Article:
All benchtests are not created equal

Benchtest programs for memory managers typically measure the time it takes a loop statement to allocate and free a lot of small blocks. Unfortunately, all benchtest programs are not created equal. Consider the following:

// define a struct
struct Node
   Node*	m_pNext;
   char	m_data[46];

   Node() : m_pNext(NULL) { memset(m_data, 0, sizeof(m_data)); }
   ~Node() { m_pNext = NULL; memset(m_data, -1, sizeof(m_data))
Node m_firstNode;

/* define a function that either allocates a list of 3,000 nodes 
or deletes the list, depending on whether m_pNext == NULL */
void HeapStuff(void)
   long numNodesToAlloc = 3000;
   if (m_firstNode.m_pNext == NULL)
      for (Node* pNode = &m_firstNode; numNodesToAlloc > 0; numNodesToAlloc--)
         pNode->m_pNext = new Node;
         pNode = pNode->m_pNext;
         while (m_firstNode.m_pNext != NULL)
            Node* pNode = m_firstNode.m_pNext->m_pNext;
			delete m_firstNode.m_pNext;
			m_firstNode.m_pNext = pNode;
/* use a loop to make 1000's of calls to HeapStuff */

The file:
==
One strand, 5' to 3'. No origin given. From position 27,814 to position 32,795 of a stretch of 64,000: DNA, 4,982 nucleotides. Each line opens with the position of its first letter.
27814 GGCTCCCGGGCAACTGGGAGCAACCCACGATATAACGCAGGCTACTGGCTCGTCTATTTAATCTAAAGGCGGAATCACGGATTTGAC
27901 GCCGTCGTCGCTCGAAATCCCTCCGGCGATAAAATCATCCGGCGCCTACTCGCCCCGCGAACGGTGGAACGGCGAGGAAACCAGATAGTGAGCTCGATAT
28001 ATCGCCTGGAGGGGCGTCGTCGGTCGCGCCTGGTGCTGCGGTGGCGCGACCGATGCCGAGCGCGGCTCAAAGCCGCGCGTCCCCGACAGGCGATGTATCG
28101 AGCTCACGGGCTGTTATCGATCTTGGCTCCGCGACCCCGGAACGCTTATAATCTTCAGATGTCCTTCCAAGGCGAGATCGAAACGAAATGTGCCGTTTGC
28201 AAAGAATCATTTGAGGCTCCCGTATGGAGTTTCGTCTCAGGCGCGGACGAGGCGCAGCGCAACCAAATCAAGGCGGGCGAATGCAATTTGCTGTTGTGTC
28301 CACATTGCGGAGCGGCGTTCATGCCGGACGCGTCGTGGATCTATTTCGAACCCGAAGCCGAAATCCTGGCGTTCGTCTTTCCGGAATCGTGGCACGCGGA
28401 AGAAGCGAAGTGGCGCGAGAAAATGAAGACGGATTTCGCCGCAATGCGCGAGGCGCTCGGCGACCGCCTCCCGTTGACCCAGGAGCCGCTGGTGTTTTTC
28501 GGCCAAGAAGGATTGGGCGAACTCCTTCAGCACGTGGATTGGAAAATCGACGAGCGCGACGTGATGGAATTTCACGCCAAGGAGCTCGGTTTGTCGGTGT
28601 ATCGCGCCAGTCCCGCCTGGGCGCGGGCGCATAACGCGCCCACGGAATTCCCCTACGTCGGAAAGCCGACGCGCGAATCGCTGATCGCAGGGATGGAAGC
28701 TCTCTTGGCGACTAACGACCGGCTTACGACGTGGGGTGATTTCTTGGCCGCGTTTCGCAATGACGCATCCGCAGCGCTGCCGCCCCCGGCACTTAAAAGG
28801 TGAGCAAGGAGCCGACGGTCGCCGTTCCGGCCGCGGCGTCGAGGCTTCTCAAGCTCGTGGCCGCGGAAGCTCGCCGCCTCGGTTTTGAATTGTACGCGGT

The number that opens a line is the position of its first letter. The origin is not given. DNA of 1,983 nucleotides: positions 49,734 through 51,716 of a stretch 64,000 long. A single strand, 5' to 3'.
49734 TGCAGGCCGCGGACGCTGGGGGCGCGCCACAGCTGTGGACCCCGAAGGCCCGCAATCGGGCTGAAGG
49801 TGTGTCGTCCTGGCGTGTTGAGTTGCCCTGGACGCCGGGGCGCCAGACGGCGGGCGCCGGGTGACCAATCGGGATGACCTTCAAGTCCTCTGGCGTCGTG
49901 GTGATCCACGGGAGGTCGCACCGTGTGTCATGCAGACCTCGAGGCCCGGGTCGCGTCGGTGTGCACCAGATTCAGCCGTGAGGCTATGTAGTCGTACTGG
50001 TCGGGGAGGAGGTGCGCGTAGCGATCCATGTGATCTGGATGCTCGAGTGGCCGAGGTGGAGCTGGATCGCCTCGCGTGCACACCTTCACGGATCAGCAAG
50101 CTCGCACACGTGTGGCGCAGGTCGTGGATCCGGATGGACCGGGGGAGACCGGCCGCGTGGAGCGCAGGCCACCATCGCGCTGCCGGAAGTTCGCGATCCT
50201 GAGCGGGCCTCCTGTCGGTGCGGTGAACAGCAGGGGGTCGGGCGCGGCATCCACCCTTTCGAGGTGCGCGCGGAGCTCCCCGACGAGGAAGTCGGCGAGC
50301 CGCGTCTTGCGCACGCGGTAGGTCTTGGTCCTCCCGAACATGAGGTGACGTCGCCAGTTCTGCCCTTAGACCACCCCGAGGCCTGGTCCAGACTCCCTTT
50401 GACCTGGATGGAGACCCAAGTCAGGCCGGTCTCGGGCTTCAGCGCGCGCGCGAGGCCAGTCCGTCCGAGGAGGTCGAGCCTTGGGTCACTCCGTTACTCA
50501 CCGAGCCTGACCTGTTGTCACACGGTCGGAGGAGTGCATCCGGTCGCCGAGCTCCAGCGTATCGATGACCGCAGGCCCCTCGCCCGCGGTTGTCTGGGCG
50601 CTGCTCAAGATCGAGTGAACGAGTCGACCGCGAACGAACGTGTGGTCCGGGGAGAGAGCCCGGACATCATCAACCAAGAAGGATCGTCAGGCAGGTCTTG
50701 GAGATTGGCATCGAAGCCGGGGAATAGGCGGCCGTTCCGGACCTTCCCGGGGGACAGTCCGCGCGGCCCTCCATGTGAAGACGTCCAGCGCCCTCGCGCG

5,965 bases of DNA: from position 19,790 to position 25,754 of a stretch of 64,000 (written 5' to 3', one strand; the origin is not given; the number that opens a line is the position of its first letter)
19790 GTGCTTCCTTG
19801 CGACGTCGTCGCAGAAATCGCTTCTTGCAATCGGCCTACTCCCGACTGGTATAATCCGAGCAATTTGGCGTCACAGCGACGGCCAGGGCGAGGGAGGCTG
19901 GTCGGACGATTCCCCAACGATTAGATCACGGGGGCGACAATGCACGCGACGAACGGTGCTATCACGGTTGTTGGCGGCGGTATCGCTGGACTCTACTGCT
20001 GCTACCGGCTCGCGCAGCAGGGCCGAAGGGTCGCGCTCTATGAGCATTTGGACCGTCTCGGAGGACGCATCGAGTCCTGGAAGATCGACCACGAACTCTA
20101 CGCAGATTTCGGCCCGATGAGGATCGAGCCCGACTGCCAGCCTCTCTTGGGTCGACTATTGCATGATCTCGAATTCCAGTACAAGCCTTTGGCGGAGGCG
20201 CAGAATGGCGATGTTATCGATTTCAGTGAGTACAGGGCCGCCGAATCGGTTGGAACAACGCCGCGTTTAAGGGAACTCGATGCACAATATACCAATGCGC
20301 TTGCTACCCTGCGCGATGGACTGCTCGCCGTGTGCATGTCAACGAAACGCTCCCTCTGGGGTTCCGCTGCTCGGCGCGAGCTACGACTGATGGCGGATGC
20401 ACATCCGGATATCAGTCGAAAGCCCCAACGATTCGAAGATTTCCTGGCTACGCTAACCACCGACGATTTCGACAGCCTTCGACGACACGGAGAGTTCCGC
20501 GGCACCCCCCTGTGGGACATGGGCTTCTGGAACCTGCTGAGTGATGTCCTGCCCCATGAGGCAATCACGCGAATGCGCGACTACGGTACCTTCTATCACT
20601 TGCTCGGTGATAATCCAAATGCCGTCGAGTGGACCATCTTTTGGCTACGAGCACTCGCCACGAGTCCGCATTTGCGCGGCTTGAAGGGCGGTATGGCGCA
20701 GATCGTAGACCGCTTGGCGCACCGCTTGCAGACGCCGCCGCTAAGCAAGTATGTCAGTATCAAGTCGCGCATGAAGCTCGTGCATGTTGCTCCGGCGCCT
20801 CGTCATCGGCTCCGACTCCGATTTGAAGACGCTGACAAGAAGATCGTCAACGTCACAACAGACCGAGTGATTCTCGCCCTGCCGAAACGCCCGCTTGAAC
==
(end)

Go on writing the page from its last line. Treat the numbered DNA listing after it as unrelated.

for (int heapIter = 0; heapIter < 15000; heapIter++)
/* benchmark = (stop time - start time) */

The problem with this test case is that it does not at all rigorously test heap performance. It simply repeats the following trivial exercise:
  1. allocate 3000 50-byte blocks
  2. free all these blocks in the same order they were allocated
There is no variation in block size, no interspersal of allocs and frees, and no variation in the order of alloc or free; hence, there is no possibility of any heap fragmentation and the heap manager never has to search among free space for a suitably-sized free block. Allocators spend most of their time managing and searching free-lists -- tasks that are not required at all in this test case due to the homogeneous alloc pattern.

The fact that the compiler allocator is faster than the SmartHeap allocator for this test case simply means that the compiler allocator contains fewer instructions for the trivial task of advancing or retracting the end of the heap. A good benchtest should realistically emulate a real app's alloc pattern and put more stress on the allocator -- namely, variable-size allocs inspersed randomly with frees of randomly-chosen blocks.

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